This Month in Fort McCoy History — November
1 / 3 Show Caption + Hide Caption – In this screenshot from Nov. 21, 2022, it shows a page of the Nov. 30, 1990, edition of The Triad newspaper from Fort McCoy, Wis. It looks at a time when Operation Desert Shield was taking place at the installation. (U.S. Army Photo) (Photo Credit: Courtesy) VIEW ORIGINAL
This Month in Fort McCoy History — November
2 / 3 Show Caption + Hide Caption – Soldiers at Fort McCoy, Wis., for training drive military vehicles in a convoy on Highway 21 near the installation en route to a training area Nov. 3, 2017. Thousands of service members are training at Fort McCoy during November 2017 for battle-drill, exercise, and institutional training courses and events. (U.S. Army Photo by Scott T. Sturkol, Public Affairs Office, Fort McCoy, Wis.) (Photo Credit: Scott Sturkol) VIEW ORIGINAL
This Month in Fort McCoy History — November
3 / 3 Show Caption + Hide Caption – This screen shot from Nov. 21, 2022, takes a look at a page of The Real McCoy newspaper at then-Camp McCoy, Wis., on Nov. 13, 1943, during the height of World War II. At that time, lots of training was taking place at the installation and troops were preparing to go off to war. (U.S. Army Photo) (Photo Credit: Courtesy) VIEW ORIGINAL

Fort McCoy, Wis., was founded in 1909. Here’s a look back at its history from November 2022 and back.

80 years ago — Nov. 6, 1942

Bakery opened in camp! Tons of garrison bread the latest of Camp McCoy’s G.I. is now finding its way out of huge ovens in the bright new post bakery into the satisfied stomachs of the camp’s Soldiers.

Early Monday morning the first load of break baked at the new Camp McCoy was taken from the oven before the watchful eyes of Col. George M. MacMullin, Post Commander, and Lt. Col. Harry Brown, Executive Officer. Hundreds of loaves followed in short order, and at dinner Monday the camp personnel got its first taste of G.I bread, a nutritious 20 ounce loaf prepared especially to give the maximum of food value to Uncle Sam’s fighting forces.

25 years ago — Nov. 14, 1997

Briefings about Fort McCoy’s mobilization procedures now can be conducted for units at their home stations through a new video presented by a mobile Fort McCoy team.

The post presented its mobilization video, “The Fort McCoy Triennial Mobilization Coordination Conference,” for the first time Nov. 14 at Camp Dodge, Iowa.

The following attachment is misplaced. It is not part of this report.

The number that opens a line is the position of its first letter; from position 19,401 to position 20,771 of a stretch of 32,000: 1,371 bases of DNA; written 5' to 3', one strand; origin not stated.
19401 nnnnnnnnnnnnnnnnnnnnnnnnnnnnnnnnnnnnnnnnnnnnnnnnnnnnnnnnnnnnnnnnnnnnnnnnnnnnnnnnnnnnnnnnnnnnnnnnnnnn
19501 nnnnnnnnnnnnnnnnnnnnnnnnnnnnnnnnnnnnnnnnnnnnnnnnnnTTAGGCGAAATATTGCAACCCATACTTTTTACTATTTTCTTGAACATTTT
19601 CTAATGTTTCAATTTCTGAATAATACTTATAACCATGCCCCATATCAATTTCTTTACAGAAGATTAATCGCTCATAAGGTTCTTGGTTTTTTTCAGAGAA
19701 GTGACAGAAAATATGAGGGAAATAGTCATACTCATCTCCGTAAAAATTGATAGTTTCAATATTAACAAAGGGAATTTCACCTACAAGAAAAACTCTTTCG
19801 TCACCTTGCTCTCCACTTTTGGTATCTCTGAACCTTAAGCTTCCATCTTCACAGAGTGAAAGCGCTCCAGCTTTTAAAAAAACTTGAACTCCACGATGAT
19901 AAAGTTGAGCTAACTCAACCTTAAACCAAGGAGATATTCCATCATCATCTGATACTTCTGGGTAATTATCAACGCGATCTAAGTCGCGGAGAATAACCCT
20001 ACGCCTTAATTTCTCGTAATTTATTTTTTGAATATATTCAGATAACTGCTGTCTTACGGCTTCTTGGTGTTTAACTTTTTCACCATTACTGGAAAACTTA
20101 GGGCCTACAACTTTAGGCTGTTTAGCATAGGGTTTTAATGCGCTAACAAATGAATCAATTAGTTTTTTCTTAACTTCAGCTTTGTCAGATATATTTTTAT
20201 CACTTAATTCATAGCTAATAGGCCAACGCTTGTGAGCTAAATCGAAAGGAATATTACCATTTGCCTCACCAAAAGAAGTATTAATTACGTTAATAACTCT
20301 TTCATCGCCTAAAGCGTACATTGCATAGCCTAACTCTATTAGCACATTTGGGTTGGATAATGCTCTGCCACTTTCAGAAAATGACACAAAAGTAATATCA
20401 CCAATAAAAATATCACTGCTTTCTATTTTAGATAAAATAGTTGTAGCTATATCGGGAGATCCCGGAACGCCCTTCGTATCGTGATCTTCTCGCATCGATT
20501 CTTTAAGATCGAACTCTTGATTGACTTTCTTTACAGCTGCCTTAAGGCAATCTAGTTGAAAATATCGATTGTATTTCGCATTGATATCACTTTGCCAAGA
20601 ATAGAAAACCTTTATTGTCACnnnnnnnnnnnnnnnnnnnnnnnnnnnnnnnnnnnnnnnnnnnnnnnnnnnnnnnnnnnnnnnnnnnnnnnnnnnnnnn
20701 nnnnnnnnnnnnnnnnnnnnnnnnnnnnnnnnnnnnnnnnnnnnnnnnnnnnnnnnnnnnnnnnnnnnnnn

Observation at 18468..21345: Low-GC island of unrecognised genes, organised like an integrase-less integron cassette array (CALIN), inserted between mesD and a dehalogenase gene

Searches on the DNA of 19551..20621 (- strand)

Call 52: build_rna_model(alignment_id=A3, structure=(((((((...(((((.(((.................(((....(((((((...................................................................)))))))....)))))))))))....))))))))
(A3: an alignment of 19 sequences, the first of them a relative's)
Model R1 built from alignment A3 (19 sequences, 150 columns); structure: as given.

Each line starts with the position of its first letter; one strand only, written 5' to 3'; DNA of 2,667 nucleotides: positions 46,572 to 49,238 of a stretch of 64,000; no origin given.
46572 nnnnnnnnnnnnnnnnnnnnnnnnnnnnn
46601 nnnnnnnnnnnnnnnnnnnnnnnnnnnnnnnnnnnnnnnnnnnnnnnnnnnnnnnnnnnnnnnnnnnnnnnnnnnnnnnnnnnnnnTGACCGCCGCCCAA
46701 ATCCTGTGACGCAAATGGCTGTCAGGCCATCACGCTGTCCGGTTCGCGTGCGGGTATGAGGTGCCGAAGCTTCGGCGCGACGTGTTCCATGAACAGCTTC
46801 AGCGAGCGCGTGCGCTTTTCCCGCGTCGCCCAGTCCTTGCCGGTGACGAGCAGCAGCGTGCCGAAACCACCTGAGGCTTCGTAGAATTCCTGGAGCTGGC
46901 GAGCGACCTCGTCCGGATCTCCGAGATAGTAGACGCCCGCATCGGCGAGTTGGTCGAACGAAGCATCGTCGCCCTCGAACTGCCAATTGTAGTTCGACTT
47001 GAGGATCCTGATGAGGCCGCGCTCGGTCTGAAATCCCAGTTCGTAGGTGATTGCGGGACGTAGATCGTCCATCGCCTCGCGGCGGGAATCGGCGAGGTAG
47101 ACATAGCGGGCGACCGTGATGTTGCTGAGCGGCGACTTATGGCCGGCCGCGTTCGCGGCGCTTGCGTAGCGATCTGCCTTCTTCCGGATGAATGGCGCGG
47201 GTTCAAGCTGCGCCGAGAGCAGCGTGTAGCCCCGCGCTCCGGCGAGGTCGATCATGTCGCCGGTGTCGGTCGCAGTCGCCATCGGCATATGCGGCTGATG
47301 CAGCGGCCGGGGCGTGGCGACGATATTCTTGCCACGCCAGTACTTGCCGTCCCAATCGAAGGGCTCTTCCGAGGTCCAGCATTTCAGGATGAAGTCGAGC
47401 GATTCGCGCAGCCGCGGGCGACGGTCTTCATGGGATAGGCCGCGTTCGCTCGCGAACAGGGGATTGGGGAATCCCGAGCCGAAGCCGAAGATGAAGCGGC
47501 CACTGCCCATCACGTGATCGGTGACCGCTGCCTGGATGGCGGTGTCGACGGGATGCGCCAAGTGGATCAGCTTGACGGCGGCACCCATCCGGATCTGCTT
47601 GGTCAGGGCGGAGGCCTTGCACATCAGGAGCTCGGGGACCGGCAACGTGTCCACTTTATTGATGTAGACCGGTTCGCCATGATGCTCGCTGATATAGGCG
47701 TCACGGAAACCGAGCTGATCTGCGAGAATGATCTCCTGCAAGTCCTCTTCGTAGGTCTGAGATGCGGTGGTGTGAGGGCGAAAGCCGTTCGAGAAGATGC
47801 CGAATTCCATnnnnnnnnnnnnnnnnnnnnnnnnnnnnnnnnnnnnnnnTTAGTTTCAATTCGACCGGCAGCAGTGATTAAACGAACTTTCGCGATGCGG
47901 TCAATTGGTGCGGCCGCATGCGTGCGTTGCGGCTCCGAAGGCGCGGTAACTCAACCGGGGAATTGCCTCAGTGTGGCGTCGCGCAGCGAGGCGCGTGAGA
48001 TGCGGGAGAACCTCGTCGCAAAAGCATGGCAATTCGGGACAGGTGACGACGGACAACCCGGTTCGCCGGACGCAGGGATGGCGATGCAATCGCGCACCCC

More than 70 reserve-component and civilian personnel from 28 units at Camp Dodge, or one of eight remote sites viewed the video. Fort McCoy serves more than 300 reserve-component units for mobilization briefing purposes.

Mark Mattke, a Fort McCoy Directorate of Plans, Training, Mobilization and Security MOB Plans specialist, said the post must brief units about mobilization procedures every three years.

The video was developed to help meet that requirement and also can be used to meet the needs of new unit commanders, who are required to attend a mobilization briefing within six months of assuming command.

“This saves the units a stack of TDY (temporary duty) money it would cost to send personnel to Fort McCoy,” Mattke said. “It also reduces our expenses of sending all the people necessary for a briefing to all 300-plus unit sites we serve or having those people available to brief units when they come to Fort McCoy.”

15 years ago — Nov. 1, 2007

Members of the Fort McCoy community gathered Nov. 1, 2007, to witness the signing of the Army Family Covenant by Fort McCoy senior leaders. The Army Family Covenant recognizes the hardships families face in support of their Soldiers and pledges to support Army Families and improve their quality of life.

The covenant recognizes that while Soldiers defend the nation, their strength is in their families. Leaders putting pen to paper at the covenant-signing ceremony were Maj. Gen. James R. Sholar, commanding general of the 88th Regional Readiness Sustainment Command; Installation Commander Col. Derek J. Sentinella and Installation Command Sergeant Major Command Sgt. Maj. M. Kevin Dubois. These signatures joined those of Secretary of the Army Pete Geren, Army Chief of Staff Gen. George W. Casey Jr. and Sgt. Maj. of the Army Kenneth O. Preston.

5 years ago — Nov. 7, 2017

Students with the Sparta (Wis.) Innovations Science, Technology, Engineering and Math Academy visited with instructors at Regional Training Site-Maintenance on Nov. 7 at Fort McCoy.

Dozens of students visited the facility to learn about what Regional Training Site-Maintenance does to train Soldiers and how science, technology, engineering, and math are applied to that training. The academy is a sixth- through eighth grade school that focuses on real-world problem solving and experiences.

Fort McCoy was established in 1909 and its motto is to be the “Total Force Training Center.”

Located in the heart of the upper Midwest, Fort McCoy is the only U.S. Army installation in Wisconsin.

The installation has provided support and facilities for the field and classroom training of more than 100,000 military personnel from all services nearly every year since 1984.

Learn more about Fort McCoy online at https://home.army.mil/mccoy, on the Defense Visual Information Distribution System at https://www.dvidshub.net/fmpao, on Facebook by searching “ftmccoy,” and on Twitter by searching “usagmccoy.”

Also try downloading the Digital Garrison app to your smartphone and set “Fort McCoy” or another installation as your preferred base.